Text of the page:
Last film on Tuesday was a Canadian, queer-feminist revenge drama, Compulsus from director Tara Throne. The film follows Wally (Lesley Smith), a spoken-word poet whose friends keep on telling her about the bad dates they have been on and other women having bad experiences with the men of the neighborhood. After a run in with one of the men in question Wally extracts her own form of revenge by beating him up and feeling a profound sense of justice. She then takes it among herself to dish out revenge on the men of the neighborhood as the self-appointed vigilante. Things become more complicated when she starts dating Lou (Kathleen Dorian), a stenographer for the courthouse and they develop a system of vengeance. Director Tara Throne has a swift and brutal response to the MeToo movement of taking your own power and action that some may not agree with, however there has been a festering or a harboring of anger that gets unleashed with this film that doesn't let up. 

My two final films of the festival on Wednesday did not resonate with me that much. Piggy from director Carlota Pereda is about an overweight teen girl, Sara, who is bullied by a group of other teens, as a serial killer is out on the loose when Sara crosses his path. I found that the film was exploitative towards Sara which I did not like, however the short feature before the film Swept Under from director Ethan Soo, has to be my favourite short feature at this year’s festival. My final film Seire from director Park Kang was a Korean drama set alongside a horror folklore about someone who is dead that is sending out evil spirits to her former lover, wife and child.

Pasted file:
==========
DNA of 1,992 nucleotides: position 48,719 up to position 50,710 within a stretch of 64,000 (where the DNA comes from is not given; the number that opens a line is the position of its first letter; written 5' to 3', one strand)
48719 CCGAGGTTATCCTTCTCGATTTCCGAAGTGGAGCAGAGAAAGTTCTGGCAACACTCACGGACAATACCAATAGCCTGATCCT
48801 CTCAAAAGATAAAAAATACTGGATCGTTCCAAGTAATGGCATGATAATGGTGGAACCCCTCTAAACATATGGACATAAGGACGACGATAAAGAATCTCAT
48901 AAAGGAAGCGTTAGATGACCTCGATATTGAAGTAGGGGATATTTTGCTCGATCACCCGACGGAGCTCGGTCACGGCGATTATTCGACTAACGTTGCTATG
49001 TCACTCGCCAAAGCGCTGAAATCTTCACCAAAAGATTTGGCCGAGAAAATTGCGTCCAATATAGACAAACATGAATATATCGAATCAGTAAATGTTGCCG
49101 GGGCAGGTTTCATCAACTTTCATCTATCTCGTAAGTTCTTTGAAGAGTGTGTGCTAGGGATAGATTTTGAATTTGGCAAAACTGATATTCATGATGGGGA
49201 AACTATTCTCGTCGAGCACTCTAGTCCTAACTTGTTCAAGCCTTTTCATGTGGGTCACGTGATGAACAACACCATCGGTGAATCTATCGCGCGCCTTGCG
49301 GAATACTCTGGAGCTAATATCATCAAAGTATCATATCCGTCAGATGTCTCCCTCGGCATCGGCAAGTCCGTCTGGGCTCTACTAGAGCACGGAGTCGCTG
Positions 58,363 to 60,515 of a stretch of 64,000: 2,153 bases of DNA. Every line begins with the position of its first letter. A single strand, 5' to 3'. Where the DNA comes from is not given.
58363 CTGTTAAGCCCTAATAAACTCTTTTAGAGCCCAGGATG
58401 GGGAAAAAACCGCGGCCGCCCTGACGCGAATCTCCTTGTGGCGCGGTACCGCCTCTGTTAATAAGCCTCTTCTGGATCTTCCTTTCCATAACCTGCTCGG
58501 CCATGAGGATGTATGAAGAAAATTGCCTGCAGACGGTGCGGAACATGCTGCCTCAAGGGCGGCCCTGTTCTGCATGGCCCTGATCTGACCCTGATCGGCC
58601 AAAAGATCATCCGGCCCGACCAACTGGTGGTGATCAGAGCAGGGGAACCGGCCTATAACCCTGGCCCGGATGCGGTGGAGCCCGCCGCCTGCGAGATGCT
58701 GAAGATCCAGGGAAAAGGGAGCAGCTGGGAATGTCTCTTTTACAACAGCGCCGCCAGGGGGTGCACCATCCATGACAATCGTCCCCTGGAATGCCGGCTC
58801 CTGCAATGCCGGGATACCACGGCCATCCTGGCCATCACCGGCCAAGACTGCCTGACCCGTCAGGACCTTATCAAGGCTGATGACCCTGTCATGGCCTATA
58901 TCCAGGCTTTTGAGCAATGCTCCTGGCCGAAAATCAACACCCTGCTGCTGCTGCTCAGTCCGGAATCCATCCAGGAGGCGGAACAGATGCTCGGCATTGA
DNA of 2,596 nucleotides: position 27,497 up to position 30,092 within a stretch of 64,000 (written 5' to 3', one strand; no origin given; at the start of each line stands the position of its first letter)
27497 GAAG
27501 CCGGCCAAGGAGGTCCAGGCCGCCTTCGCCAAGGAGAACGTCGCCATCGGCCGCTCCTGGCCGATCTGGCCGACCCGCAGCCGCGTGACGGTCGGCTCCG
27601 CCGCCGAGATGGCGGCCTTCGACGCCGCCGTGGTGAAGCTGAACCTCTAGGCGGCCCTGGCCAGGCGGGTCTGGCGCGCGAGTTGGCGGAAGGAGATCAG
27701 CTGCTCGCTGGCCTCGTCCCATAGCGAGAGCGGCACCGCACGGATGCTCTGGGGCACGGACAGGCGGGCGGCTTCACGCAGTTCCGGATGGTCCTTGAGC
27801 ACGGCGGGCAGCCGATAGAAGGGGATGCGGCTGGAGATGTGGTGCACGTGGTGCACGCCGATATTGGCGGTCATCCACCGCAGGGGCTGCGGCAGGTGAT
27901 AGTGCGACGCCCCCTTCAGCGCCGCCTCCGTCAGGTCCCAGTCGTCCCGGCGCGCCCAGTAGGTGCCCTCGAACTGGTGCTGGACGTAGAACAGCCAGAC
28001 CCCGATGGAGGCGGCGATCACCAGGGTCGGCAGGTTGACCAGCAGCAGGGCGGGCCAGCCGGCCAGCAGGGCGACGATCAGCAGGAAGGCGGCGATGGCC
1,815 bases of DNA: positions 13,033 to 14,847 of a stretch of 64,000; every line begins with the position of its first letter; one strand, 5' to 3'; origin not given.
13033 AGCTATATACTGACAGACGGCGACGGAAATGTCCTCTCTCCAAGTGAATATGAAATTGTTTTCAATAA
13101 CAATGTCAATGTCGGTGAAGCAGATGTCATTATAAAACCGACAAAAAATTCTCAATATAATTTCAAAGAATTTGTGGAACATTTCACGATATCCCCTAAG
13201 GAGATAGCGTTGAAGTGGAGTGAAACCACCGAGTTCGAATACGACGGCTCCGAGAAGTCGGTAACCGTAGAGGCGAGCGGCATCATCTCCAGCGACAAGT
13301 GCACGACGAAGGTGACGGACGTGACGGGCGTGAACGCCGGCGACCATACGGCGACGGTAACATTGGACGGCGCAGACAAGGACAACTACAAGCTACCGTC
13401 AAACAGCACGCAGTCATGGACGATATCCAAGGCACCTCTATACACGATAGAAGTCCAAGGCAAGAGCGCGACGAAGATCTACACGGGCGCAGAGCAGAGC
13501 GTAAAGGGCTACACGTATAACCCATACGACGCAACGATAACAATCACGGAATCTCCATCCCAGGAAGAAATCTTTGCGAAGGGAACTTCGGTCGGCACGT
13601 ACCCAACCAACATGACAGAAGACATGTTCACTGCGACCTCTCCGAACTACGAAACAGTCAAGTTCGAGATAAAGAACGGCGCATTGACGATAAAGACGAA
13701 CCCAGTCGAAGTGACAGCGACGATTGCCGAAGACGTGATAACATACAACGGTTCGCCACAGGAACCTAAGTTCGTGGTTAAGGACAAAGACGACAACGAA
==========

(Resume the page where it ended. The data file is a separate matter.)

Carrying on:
In my final thoughts on this year’s festival here are some of my favourite standouts for me of this year’s festival. When it comes to documentaries both the larger than life folk hero stories of ordinary men leading extraordinary lives in Life On The Farm and The Pez Outlaw were great topics that are individually larger-than-life stories. For best feature at this year's festival, the one film that still stands out to me is Employee of the Month from the first week of the festival for its blend of comedy but knowing when to have a profound discussion around women in the workplace in a MeToo age. As for a short feature Where The Witch Lives, Swept Under and Homewreckers have to be some of my favourite shorts before the lead pictures. As always a huge thank you to the Fantasia Film Festival team for inviting CJLO 1690 AM back this year for the Hall Theater DJ’s and online magazine coverage. I hope to see some of the films that played at this year’s festival be picked up by distributors in the coming months to have a wider release. 

As always, bon cinéma! 

Remi co-host's At The Movies, which can be heard every Tuesday morning from 8:00 - 9:00AM. Tune in for discussions about movies, soundtracks, and iconic film scores. At The Movies also covers film festivals that are located in Montreal.